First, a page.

Video: Identifying Hadrons

Which of the following particles are hadrons?


Video Transcript

Which of the following particles are hadrons? mu neutrino, lambda baryon, charm quark, top antiquark, pion, proton, electron.

To figure out which of these particles are and are not hadrons, let’s first recall what this term means. A hadron is a composite particle made up of two or more quarks with a total relative charge equal to some integer value. To understand hadrons then, we need to understand quarks and their antiparticles, antiquarks. The six types of quark are up and down, charm and strange, and top and bottom, where the three quarks in the top row of this grid have a relative electric charge of positive two-thirds times the charge of a single proton, while those in the bottom row have a relative charge of negative one-third e, while each corresponding antiquark has a charge of the same magnitude, but the opposite sign.

Hadrons then are made up of these six types of quarks and their antiparticles. And so, the first test we can apply to these particles to see if they’re hadrons is to determine whether they’re made up of two or more quarks or not. Starting at the top of our list, our first particle is called a mu neutrino. This is a fundamental particle. That is, it’s not made up of any smaller particles as far as we know, and, therefore, it doesn’t meet the condition of being made up of two or more quarks, as all hadrons are. This shows us that a mu neutrino is not a hadron, so we’ll cross off that option.

Next, we come to the lambda baryon. This is a particle that is made of quarks. And in fact, the three quarks that it’s comprised of are given to us. If we bring together an up, a down, and a strange quark, then we have what’s called a lambda baryon. So this particle is made of two or more quarks. And now we just need to know whether its total relative charge is equal to an integer. To figure that out, we’ll add together the relative electric charge of each of these three quarks. Based on our grid of quarks and antiquarks, an up quark has a relative electric charge of positive two-thirds, and we’ll leave off the e.

A down quark, on the other hand, has a relative electric charge of negative one-third, and so, we see, does a strange quark. If we add all these up, we get a result of zero. Now zero is an integer value, and so that means it satisfies the second condition of a hadron. Therefore, a lambda baryon is a hadron, and we’ll box in this particle as part of our answer. Moving on, we come to the charm quark. Just as a side note, if we saw this without any context, we might think that this c refers to the speed of light in vacuum. The only way we really know that this refers to a charm quark is because we’re told that it is a particle. And therefore, we identify it with this particular quark type.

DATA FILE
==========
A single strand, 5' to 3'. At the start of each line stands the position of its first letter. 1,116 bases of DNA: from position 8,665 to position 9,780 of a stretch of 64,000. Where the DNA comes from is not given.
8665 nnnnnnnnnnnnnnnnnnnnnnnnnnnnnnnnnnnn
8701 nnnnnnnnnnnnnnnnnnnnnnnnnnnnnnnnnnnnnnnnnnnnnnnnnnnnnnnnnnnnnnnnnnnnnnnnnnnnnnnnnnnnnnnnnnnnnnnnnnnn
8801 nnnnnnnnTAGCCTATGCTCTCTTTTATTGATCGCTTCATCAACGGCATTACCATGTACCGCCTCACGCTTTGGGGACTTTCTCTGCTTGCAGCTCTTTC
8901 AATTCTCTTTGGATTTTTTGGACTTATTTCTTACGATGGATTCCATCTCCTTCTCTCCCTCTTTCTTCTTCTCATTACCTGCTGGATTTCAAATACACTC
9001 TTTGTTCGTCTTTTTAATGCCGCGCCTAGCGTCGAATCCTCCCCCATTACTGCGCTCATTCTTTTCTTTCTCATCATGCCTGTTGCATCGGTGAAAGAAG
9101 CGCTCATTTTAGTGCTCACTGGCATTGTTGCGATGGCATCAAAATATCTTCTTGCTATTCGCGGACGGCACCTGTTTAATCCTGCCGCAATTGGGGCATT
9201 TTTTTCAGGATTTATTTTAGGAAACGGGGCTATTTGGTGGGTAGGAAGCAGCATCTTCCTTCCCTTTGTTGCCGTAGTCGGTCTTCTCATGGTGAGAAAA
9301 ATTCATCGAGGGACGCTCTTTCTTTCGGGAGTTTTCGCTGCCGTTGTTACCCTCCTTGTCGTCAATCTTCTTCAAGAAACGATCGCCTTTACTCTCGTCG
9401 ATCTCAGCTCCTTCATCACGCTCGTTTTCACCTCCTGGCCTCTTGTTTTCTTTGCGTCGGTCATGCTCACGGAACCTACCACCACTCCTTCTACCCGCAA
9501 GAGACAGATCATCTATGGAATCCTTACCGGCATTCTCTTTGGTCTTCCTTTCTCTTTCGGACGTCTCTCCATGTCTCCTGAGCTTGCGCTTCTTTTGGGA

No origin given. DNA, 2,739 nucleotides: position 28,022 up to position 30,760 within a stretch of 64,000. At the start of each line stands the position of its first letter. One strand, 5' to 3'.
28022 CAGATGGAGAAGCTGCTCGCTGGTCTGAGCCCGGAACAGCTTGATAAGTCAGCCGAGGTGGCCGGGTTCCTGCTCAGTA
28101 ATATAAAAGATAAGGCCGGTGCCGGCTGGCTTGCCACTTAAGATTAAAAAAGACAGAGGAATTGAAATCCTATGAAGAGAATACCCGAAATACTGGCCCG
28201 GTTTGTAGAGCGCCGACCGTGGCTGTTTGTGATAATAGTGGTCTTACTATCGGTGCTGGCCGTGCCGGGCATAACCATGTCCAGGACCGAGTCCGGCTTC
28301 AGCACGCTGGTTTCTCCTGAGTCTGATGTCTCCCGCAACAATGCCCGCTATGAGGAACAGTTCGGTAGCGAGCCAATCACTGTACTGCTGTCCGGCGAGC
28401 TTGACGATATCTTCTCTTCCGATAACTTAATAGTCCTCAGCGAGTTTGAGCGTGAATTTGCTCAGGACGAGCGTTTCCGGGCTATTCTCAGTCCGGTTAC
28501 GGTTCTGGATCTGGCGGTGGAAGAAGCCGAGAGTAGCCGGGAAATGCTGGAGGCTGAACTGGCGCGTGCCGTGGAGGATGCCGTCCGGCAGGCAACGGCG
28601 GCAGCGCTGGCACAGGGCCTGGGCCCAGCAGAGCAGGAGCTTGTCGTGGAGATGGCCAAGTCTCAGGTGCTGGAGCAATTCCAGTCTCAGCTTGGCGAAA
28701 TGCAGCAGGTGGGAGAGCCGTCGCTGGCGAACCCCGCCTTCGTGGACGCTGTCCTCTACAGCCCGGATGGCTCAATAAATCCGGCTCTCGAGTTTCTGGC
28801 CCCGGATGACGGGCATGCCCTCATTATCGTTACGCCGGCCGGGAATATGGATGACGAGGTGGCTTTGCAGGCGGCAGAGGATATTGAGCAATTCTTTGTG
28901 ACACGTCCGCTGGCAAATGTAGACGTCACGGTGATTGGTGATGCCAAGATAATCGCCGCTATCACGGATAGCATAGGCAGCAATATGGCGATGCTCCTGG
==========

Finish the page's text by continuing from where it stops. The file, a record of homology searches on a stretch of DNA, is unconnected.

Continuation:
As we’ve seen, a hadron is a composite particle made up of two or more quarks. So one quark all by itself can never make a hadron. The charm quark, then, is not a hadron. Moving down to the top antiquark, for the same reason, this also is not a hadron. A hadron needs to have at least two quarks. This brings us to the pion which we’re shown is comprised of an up quark and a down antiquark. If we draw that out, it looks like this. And so this particle is made up of two or more quarks. In particular, it’s made of two. So once again, we need to test whether its total relative charge is equal to an integer. The relative charge of an up quark is positive two-thirds and that of a down antiquark we see is positive one-third. This adds up to one, which is an integer, which means that this particle, called a pion, is indeed a hadron.

We’ll box that particle then and move on to consider the proton. A proton is made up of two up quarks and one down quark. That would look like this. And once again, we’ll look at the total charge for this particle. Each of the up quarks contributes a relative charge of positive two-thirds, while the down quark, negative one-third. And this adds up to three-thirds or simply one. Just like we would expect, the total charge for this proton is positive one. And since that’s an integer, it means that a proton is a hadron.

The last particle we’re to consider is an electron. Like a mu neutrino, an electron is an elementary or fundamental particle. It’s not made of anything smaller than itself, so it’s not made up of two or more quarks. This tells us that an electron is not a hadron. So of this list of particles, the lambda baryon, the pion, and the proton are hadrons.

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